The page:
Updated: Mar 12, 2022
Goldenrod on sale. Ragweed sentenced to 40 years for being horrible.
Goldenrod causing seasonal allergies is a myth. That's right - you heard me. It's a myth. A myth so deeply rooted (plant pun!) that many people shy away from growing this incredibly beautiful and beneficial plant in their gardens. The real allergy culprit is ragweed, a plant so boring, few people even notice it exists. Let's look at the difference, so you can join me and the bees in the goldenrod fan club.
People often ask me what they can plant for bees and butterflies, and I always include goldenrod in my recommendations. Its clusters of sunny yellow florets are perfect, providing a lot of food in one location so energy isn't wasted flying to many different flowers, especially for late season feeding when bees and butterflies are preparing for winter or migration. Often, I am met with "oh no, I have allergies." But those pollen allergies, horrible as they are, are almost certainly not related to goldenrod. Over 90% of pollen allergy symptoms are caused by ragweed. So why are people so absolutely certain that they are allergic to goldenrod?
When people (including me) start choking on pollen in August, it's natural to look around for something to blame. Goldenrod flowers are large and brightly obvious in the late-summer landscape. But they are innocent. The real culprit is ragweed, an unobtrusive little plant with boring, small, green flowers that attract no attention whatsoever. Ragweed flowers at the same time as goldenrod, but it is so boring, no one notices.
Ragweed is wind pollinated. That means it spends absolutely no energy looking pretty. It offers no nectar and wastes no effort on showy flowers. Its sole purpose in life is to shed loads and loads of light pollen. The pollen needs to be light to travel on every breeze, and there needs to be lots of it to make sure at least some hits another ragweed plant across the yard, or possibly across the state. Ragweed's light and copious pollen can travel for miles and miles on a good breeze. The small size and enormous quantity means that it is easy to inhale, and ragweed makes so much pollen that it doesn't care that some is sucked in by hapless mammals.
Goldenrod, on the other hand, relies on insect pollination. In order for insect pollination to happen, insects need to visit the plant, hence the large showy flowers and the rewarding nectar buffet. Also, the pollen needs to stay put, not blow around willy nilly on the breeze. Goldenrod makes relatively large, sticky pollen granules designed to get all over bees and be personally bee-delivered to all the other goldenrod in the neighborhood. Any grain of pollen that gets blown away or inhaled is wasted effort by the plant. Goldenrod pollen is designed to stay put, where it can't be inhaled.
The myth that goldenrod causes allergies is so prevalent, some people even think ragweed is another name for goldenrod, or any other yellow fall flower. My daughter once had a middle school science teacher identify common tansy, another yellow fall flower, as ragweed to the class. Ragweed is unobtrusive, but once you start looking for it, you will see that it is everywhere - in lawns and fields, along driveways and roadsides, and on ditches and hillsides. It looks a bit like a marigold, but instead of a marigold's pretty flower, ragweed sends up spike after spike of tiny green flowers, each one loaded with pollen primed to launch with the next breeze. Remember - flowers are designed to attract insects. If a flower is noticeable, colorful, or pretty, it is probably insect pollinated and unlikely to cause seasonal allergies. It's the little, boring, green flowers that fill the end of summer with scratchy eyes and sneezing.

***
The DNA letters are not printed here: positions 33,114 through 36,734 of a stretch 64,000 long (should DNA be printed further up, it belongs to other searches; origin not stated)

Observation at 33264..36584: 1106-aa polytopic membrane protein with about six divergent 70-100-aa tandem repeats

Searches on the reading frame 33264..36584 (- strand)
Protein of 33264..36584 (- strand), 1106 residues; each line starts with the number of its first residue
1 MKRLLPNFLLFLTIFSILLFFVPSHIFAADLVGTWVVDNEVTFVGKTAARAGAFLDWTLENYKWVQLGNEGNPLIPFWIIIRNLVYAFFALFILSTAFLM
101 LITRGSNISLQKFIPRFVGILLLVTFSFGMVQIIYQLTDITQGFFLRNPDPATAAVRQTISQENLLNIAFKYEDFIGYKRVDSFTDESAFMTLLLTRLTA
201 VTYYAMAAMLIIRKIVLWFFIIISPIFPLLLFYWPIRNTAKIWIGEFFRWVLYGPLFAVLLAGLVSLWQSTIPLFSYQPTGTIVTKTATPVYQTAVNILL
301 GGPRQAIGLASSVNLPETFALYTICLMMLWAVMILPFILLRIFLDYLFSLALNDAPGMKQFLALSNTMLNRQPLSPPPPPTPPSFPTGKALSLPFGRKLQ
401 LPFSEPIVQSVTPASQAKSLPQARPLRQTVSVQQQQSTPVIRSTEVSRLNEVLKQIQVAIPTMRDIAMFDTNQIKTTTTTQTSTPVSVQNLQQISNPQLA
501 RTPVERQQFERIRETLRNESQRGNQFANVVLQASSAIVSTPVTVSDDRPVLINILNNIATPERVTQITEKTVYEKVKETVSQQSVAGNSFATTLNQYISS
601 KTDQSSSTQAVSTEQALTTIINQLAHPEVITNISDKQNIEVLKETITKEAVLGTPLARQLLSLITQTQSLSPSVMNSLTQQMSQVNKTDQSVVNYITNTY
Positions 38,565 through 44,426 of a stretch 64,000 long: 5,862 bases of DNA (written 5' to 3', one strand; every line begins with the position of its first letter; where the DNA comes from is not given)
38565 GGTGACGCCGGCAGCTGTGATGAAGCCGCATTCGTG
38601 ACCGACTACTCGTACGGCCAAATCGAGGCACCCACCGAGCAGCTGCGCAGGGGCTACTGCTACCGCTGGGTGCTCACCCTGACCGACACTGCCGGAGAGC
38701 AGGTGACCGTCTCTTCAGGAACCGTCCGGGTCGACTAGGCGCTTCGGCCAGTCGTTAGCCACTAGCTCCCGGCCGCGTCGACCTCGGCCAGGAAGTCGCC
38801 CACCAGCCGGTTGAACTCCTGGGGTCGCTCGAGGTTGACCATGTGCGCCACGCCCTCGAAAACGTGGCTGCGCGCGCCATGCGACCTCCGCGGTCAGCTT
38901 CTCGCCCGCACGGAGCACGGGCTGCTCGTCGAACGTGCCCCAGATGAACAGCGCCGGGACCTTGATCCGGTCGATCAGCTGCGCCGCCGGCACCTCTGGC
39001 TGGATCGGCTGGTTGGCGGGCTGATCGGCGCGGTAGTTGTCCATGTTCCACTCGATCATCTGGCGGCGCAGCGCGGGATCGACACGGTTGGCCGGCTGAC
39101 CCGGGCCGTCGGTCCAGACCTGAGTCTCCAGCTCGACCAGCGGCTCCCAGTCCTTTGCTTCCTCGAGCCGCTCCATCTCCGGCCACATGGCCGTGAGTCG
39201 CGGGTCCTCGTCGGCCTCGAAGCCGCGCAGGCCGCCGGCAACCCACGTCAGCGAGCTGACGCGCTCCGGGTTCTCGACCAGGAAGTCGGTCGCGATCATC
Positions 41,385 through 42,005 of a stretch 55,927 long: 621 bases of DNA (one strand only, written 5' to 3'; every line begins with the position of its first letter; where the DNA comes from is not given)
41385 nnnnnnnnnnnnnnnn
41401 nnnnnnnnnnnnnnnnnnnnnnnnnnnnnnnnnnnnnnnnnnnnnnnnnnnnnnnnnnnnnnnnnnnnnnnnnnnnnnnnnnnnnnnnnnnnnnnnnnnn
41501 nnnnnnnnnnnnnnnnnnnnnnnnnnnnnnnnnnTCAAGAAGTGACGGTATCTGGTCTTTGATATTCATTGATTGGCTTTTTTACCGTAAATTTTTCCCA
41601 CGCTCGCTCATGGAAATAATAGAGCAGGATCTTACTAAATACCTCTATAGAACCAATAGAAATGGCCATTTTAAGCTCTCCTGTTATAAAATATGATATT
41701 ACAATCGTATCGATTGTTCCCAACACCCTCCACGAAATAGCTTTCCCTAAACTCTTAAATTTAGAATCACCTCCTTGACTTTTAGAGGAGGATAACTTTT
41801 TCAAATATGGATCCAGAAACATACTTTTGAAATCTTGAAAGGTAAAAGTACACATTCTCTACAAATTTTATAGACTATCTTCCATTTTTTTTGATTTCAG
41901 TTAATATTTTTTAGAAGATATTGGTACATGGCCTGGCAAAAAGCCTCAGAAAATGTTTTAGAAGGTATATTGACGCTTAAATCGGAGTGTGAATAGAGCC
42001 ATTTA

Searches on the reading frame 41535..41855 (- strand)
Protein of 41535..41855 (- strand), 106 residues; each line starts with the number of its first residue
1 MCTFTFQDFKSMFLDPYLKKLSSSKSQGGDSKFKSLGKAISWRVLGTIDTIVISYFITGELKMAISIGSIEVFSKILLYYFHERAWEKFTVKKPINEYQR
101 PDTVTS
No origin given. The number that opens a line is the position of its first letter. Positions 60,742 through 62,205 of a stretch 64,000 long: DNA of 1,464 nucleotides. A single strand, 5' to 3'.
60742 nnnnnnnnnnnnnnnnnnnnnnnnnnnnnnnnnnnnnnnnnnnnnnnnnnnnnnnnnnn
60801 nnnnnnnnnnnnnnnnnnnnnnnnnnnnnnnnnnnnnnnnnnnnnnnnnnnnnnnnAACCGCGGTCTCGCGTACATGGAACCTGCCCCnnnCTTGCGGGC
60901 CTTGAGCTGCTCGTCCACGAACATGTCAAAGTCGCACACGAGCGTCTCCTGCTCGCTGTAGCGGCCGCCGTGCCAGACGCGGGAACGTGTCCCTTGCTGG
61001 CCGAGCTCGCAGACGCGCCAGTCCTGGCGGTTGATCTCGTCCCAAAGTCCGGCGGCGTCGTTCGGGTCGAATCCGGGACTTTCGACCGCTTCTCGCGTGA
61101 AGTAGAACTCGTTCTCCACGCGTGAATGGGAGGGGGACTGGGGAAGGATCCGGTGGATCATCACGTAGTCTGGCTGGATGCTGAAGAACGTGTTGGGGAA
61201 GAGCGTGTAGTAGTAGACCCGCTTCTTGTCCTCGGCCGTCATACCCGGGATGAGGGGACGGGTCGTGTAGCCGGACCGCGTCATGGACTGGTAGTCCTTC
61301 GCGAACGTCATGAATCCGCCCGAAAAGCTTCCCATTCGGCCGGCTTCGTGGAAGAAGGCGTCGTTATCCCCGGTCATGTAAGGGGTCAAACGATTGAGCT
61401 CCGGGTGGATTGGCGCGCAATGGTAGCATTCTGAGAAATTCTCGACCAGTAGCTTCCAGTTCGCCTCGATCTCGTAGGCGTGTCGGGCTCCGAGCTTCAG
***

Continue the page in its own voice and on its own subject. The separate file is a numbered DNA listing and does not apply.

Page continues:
Goldenrod is innocent. It does not cause seasonal allergies, so welcome it freely into your garden. To celebrate this wrongly-accused flower, we are offering goldenrod and some companion plants with a buy 4, get one free coupon. Enter the code Golden at checkout. Our four favorite goldenrods are:
1. Bluestem Goldenrod
Most goldenrods like full sun, but this one does shade like a champ, even the significant shade of a forest floor. Many woodland flowers are white. Once leaf cover shades the forest floor, yellow is a rarity. The sunny flowers of Bluestem Goldenrod are strikingly colorful in the shade.
2. Stiff Goldenrod
Not the most attractive name, but the flower more than makes up for it. The large flat-ish flower clusters of Stiff Goldenrod are perfect for bees, and the tall, stiff stems hold the seed-heads up above the snow for winter bird feeding.
3. Hairy Goldenrod
I'm going to tag this one next because of its sheer endurance. Hairy Goldenrod will grow in hot, dry, sandy spots that thwart other flowers. With a low-growing habit and cute flower spikes, there aren't many gardens that couldn't benefit from this plant.
4. Showy Goldenrod
Like the name says, it's showy. Showy Goldenrod is like the popular kid at school. People like it. Bees and butterflies like it. It grows to a nice medium height. What's not to like?
Visit our website to shop our Goldenrod & Friends - Innocent Beauty collection. Mix and match, then enter the code "Golden" at checkout to take advantage of the buy 4, get the 5th free deal from now through July 1.